3 Signs Your Brand Needs a Refresh

If most companies had adhered to their initial brand strategy, they wouldn't be in business today. Brands and their consumers change with time, and a brand refresh is a great approach to remain current and relevant in a crowded market.

You also don't need to employ a high-priced branding firm or spend a million dollars on a new logo.

We know this from personal experience, as my business, Jotform, just underwent a brand makeover.

In this article, we'll share some of our insights from our brand refresh, as well as advise on when and when not to do one.

How frequently should you update your brand?

On the one hand, you don't want to seem out of touch with your target audience. Changing your branding entirely on a frequent basis, on the other hand, may be confusing or irritating for your consumers.

Don't simply update your brand for the sake of refreshing it. The adjustments you make should be guided by a plan.

Unfortunately, there is no fixed timeframe for updating your brand, and each one is different. While you may set aside time to evaluate if your brand needs to be refreshed on a frequent basis, changing your brand at random intervals may not be the greatest option.

Instead, seek for indicators that it's time to make a change. We'll go through those indicators later in this article, but first, you need understand what a brand refresh entails.

What does a brand refresh entail?

Brand refreshes are often mistaken with complete rebrandings, although the two are very different. You'll have to figure out which one is ideal for your company.

A rebrand is more complex than a brand update, so be sure it's the right path for you before putting in the time and work. Repositioning your brand is what a rebrand entails. In-depth research, design modifications, tone and message tweaks, and more are all part of the process.

A rebrand often takes longer to implement than a refresh since they are more significant changes.

Dunkin' Donuts is a famous example of a business that renamed to better represent its goods. Dunkin' Doughnuts was the company's initial name since donuts were its main product.

The business changed its branding by changing its name to Dunkin' when it moved its emphasis to other goods such as coffee and other breakfast items.

A brand refresh entails changing the appearance and feel of your company by making minor changes. Typically, this entails upgrading your brand's visual elements, but it may also include a redesign of your operations, goods, services, name, or even culture.

With a refresh, you remain loyal to your brand's essence or core; you're just updating it. A refresh may assist to pique your audience's interest and encourage them to investigate what else is new.

Consider it like if you were renovating a home. Redecorating and putting a new coat of paint are part of a brand refresh. A rebrand would entail ripping down the walls and starting again.

A logo update, for example, could include modest changes to make it seem more contemporary while maintaining the same recognized design. New colors, a new name, and a totally redesigned design would all be part of a rebranding of the same logo.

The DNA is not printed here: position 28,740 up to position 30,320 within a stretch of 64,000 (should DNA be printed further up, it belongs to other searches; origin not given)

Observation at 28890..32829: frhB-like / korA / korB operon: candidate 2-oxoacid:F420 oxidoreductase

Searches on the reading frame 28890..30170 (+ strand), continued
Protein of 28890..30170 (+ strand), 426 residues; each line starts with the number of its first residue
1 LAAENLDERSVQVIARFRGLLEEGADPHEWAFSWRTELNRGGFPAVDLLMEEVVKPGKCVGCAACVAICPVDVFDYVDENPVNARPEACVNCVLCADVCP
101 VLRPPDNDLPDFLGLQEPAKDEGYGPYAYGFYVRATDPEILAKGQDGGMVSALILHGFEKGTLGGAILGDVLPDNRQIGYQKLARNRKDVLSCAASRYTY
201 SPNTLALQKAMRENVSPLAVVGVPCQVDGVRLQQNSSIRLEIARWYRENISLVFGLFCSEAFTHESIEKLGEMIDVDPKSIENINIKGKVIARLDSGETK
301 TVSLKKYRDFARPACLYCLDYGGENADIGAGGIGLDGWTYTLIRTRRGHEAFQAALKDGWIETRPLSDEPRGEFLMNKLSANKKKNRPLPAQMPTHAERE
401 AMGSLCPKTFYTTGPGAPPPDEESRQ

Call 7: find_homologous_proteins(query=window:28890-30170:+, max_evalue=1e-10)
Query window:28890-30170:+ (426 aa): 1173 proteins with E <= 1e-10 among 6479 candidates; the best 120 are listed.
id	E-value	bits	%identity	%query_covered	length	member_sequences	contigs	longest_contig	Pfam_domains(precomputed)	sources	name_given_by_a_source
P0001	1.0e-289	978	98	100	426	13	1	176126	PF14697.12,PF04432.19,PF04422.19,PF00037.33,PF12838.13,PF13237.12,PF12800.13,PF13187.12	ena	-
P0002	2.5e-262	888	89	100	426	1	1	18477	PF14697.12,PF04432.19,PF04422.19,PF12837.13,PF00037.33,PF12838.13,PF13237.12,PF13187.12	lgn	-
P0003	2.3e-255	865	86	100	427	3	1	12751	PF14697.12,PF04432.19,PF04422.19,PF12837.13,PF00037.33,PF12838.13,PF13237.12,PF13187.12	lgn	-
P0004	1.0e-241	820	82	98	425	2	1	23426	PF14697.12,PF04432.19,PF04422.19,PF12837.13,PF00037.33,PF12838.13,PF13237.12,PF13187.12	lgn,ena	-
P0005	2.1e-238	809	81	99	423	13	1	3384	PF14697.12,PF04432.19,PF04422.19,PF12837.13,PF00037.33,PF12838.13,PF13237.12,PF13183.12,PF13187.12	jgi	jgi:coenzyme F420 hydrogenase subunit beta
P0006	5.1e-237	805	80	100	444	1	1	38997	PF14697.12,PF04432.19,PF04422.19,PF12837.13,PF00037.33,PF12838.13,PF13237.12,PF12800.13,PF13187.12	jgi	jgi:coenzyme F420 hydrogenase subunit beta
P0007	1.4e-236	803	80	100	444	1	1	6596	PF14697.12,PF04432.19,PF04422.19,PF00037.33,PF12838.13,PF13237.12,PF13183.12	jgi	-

Remember, if all you need is a paintbrush, there's no need to smash your brand. We'll go through the indications that it's time for a refresh rather than a complete redesign in the following part.

3 signs your brand needs to be refreshed

Do you believe your business might benefit from a brand refresh? If your company meets any of these requirements, this might be the case.

1. Your brand is unreliable

Is your brand consistent across all platforms and touchpoints, such as social media, internet, print, video, retail shops, and your POS? If not, you may need a brand update to unify your image. Maintaining a good brand image requires consistency.

Let's suppose you're handing your business card to a potential client. If the prospect visits the website and Facebook page mentioned on the card and none of the colors, pictures, or message match, the prospect may view your company as untrustworthy and unreliable.

2. Your target audience has grown or changed

It's not uncommon for your audience or market to shift. Perhaps your audience's values have changed, or you've entered new area. In any case, if your brand isn't resonating with your new target market, it's time for a makeover.

Otherwise, your branding may not be able to attract your target audience.

Starbucks, for example, is widely recognized for its subtle brand refreshes that are intended to appeal to an expanding and varied audience across the world. Starbucks' global brand value has more than quadrupled in the last ten years, from $3.34 billion in 2010 to $11.25 billion in 2020.

Starbucks' proactive brand updates, which kept it relevant to new audiences, may be credited in part for this substantial increase in worldwide brand value.

3. Your product line has evolved

Your company's main offers may have changed over time, or new ones may have been added to the mix. Branding that represents an older product or service portfolio should be updated to better reflect current offers.

For us at Jotform, this was definitely the case. We began as an online form builder in 2006. However, our product has developed and expanded over the course of 15 years and 10 million users, as have our consumers' views.

Finally, some ideas

Don't allow your company fall behind by disregarding the indications that a brand makeover is needed. Keep up with your industry, track trends, and keep a careful eye on your rivals to see what changes you should make to your brand. Most importantly, be aware of your target audience.

They're the ones who, at the end of the day, your branding approach must address.

Thanks to Annabel Maw at Business 2 Community whose reporting provided the original basis for this story.

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